The Reiss Motivation Profile®
There are 16 motives that determine our lives. They are the substance from which we are made, which gives purpose and meaning to our existence. And the intensity and expression of these motives are different in every human being.
Background: People are completely individual. They often live in a contradiction and try to adapt to others while at the same time trying to be themselves. To briefly explain this with an example: Children in day-care learn that being different is not always beneficial. As cruel as it can be, when you grow up it does not necessarily change. When we live our identity, we run the risk to succumb and risk being marginalized, despised or, in the worst case, bullied. And all this because we are not understood.
The need for “fitting in” does not only apply to your workplace – it happens to us just as much among our friends, with our children and partners and always, when we meet other people. Rarely is a person automatically appreciated by others because he or she is different. Individuality can separate people. Whenever two people think very different about their priorities, it’s hard to understand why the other part think, feel and act differently. However, the more you get caught up in such self-perspectives, the greater the risk of projecting a view of “what is good for me is good for others” on partners, friends and colleagues. This leads to many conflicts and misunderstandings.
Those who know their own motives and the motives of others and understand that neither one is “better” or “worse” than the other, can provide an enormous amount of positive impulses for living together, cooperating and being together. Above all, this knowledge teaches us to recognize and accept others as they are, and to value their differences rather than condemn them.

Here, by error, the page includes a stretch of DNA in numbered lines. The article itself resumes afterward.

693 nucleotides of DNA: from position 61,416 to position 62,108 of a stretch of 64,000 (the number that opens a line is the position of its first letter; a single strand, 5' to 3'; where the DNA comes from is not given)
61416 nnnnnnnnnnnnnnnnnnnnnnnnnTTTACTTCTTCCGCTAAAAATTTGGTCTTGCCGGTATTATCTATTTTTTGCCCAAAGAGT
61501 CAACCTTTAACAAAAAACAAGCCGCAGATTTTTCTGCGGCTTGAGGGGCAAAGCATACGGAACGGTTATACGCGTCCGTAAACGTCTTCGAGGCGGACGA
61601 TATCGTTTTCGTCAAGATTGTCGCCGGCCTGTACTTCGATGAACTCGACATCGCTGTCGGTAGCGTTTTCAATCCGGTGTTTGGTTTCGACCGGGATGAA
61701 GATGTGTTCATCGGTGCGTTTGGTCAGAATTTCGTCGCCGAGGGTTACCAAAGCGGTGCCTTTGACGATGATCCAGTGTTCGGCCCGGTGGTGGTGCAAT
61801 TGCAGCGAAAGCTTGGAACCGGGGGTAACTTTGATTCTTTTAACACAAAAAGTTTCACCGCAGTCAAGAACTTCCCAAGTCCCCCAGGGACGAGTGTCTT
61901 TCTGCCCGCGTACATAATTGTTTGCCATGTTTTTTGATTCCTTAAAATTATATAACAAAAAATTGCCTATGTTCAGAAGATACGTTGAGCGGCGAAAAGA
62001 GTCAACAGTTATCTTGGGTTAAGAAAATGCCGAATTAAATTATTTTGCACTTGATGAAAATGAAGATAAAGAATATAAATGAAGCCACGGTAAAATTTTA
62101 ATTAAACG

Seven principles of Motivational Psychology
Principle of Universal Goals. Certain goals are common to everyone and deeply rooted in human nature. The motivation to experience these universal goals is called “intrinsic motivation” or “basic desire.” Examples of universal goals include curiosity, status, and structured environment. Reiss’s list of 16 basic desires is the first scientifically derived and validated taxonomy of universal goals.
Principle of Intrinsic Motivation. Intrinsic motives (basic desires) have two characteristics: what is desired, which is the universal in human motivation, and how much is typically desired, which is the particular in human motivation. We all want the same things – acceptance, understanding, sustenance, offspring, character, justice, freedom, structure, exercise, competence, sex, preparedness, belonging, respect, safety, and victory — but not to the same extent. Everybody embraces the 16 basic desires, but individuals prioritize them differently. How an individual prioritizes the 16 basic desires is called a “Reiss Motivation Profile®” or “Reiss Profile®. “ It reveals personality traits and core values.